TC x Projects Opium & Celer

TC x Projects Opium & Celer

Hey everyone! :relaxed:

Project Opium and Celer made a collaboration proposal, which consists of two points: the Project Opium Vault (1) and the Celer Asset Bridge (2).
Within a week, I will setup a snapshot for the community to decide whether or not they want to use the multisig fund for that collaboration.

1. Project Opium Vault

What is Opium Protocol?

The Opium protocol is a smart escrow that enables two parties to make a trustless contract and holds an asset on their behalf until contract terms are fully or partially fulfilled. It is used when two parties are in the process of completing a transaction, and there is uncertainty over whether one party will be able to fulfill their obligations or when the transaction depends on an outcome of a future event.


They are proposing to add TORN token to a DeFi Option Vault (DOV), owned by Opium, where the token has the potential to yield returns of about 10-15%.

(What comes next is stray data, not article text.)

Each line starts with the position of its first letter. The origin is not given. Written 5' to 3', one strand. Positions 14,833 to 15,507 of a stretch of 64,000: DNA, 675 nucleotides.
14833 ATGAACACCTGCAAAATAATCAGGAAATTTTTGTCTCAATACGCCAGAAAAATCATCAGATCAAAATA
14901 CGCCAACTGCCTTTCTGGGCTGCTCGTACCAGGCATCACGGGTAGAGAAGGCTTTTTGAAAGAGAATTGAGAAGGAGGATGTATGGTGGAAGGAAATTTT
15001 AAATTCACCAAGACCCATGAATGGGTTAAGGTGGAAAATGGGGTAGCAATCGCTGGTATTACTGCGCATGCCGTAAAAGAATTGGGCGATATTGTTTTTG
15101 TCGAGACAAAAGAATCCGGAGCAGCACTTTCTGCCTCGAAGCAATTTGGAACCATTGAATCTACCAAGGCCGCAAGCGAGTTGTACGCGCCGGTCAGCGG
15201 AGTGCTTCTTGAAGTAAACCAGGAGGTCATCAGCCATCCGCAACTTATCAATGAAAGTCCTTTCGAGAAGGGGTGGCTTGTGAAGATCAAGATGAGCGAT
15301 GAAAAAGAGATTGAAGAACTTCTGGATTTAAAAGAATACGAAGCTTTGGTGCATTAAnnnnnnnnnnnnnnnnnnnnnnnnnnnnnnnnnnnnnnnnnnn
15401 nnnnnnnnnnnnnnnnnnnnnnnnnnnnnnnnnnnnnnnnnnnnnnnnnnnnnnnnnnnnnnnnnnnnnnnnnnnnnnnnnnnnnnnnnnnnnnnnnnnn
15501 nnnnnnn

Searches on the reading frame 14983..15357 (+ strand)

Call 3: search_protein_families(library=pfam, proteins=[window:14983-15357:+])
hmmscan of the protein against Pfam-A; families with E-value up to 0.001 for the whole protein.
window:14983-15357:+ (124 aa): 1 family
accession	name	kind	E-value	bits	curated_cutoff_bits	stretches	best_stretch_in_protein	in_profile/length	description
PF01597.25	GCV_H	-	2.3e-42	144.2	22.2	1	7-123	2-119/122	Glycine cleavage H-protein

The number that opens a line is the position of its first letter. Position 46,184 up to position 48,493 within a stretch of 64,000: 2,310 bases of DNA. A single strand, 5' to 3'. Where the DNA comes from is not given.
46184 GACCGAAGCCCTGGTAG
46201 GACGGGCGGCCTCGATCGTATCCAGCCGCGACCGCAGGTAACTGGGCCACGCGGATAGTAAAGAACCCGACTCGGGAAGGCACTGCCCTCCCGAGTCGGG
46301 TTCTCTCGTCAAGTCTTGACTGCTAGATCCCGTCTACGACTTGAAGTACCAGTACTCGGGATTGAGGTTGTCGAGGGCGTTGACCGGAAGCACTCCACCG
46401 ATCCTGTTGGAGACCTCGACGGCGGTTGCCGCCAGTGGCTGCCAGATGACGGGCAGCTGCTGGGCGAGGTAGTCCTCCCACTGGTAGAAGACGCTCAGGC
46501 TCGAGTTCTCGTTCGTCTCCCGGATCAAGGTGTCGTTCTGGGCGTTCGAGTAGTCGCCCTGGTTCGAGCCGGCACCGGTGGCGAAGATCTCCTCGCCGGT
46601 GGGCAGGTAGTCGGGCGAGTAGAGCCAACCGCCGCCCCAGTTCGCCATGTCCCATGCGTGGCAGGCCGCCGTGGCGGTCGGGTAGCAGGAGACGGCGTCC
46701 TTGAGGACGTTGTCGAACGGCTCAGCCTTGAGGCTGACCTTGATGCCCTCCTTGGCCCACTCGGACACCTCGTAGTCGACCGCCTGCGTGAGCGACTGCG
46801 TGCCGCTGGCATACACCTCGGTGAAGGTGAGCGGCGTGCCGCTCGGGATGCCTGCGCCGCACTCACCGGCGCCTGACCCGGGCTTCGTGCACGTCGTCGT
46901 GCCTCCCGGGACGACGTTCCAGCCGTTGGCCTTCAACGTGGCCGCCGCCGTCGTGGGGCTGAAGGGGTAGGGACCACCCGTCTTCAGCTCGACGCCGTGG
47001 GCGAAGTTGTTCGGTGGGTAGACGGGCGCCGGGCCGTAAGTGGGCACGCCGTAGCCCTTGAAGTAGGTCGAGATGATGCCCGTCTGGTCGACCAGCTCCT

Opium can set up a vault for TORN using Binance Smart Chain (BSC). However, BSC would need to have enough TORN available for this transaction. The BSC network already has a Binance-Peg TORN token, but it lacks liquidity. Binance team is willing to help with that. They can accept TORN tokens from the TC community treasury multisig and transfer the equivalent of this amount to the BSC.

How does it work

The Opium owners will create a vault where TORN holders can stake their tokens. From there, the assets will be deployed into Options strategies (which before DOV were only available to accredited investors through OTC trading or via self-execution).

Once in the vault, the token owners can set a threshold and a commitment clause whereby the owner commits to selling the right for the token to be purchased by another party if at a predefined time and day (e.g., each Friday at 8am UTC) the TORN price reaches said threshold (e.g., 15% price hike in value).

Market makers compete to buy these options from the vault; they pay the premium for these options upfront and thus provide the high base yield – hence the percent APR. Users just need to be prepared to sell their token once the price hike reaches a set threshold.

2. Celer Asset Bridge (cBridge)

What is cBridge?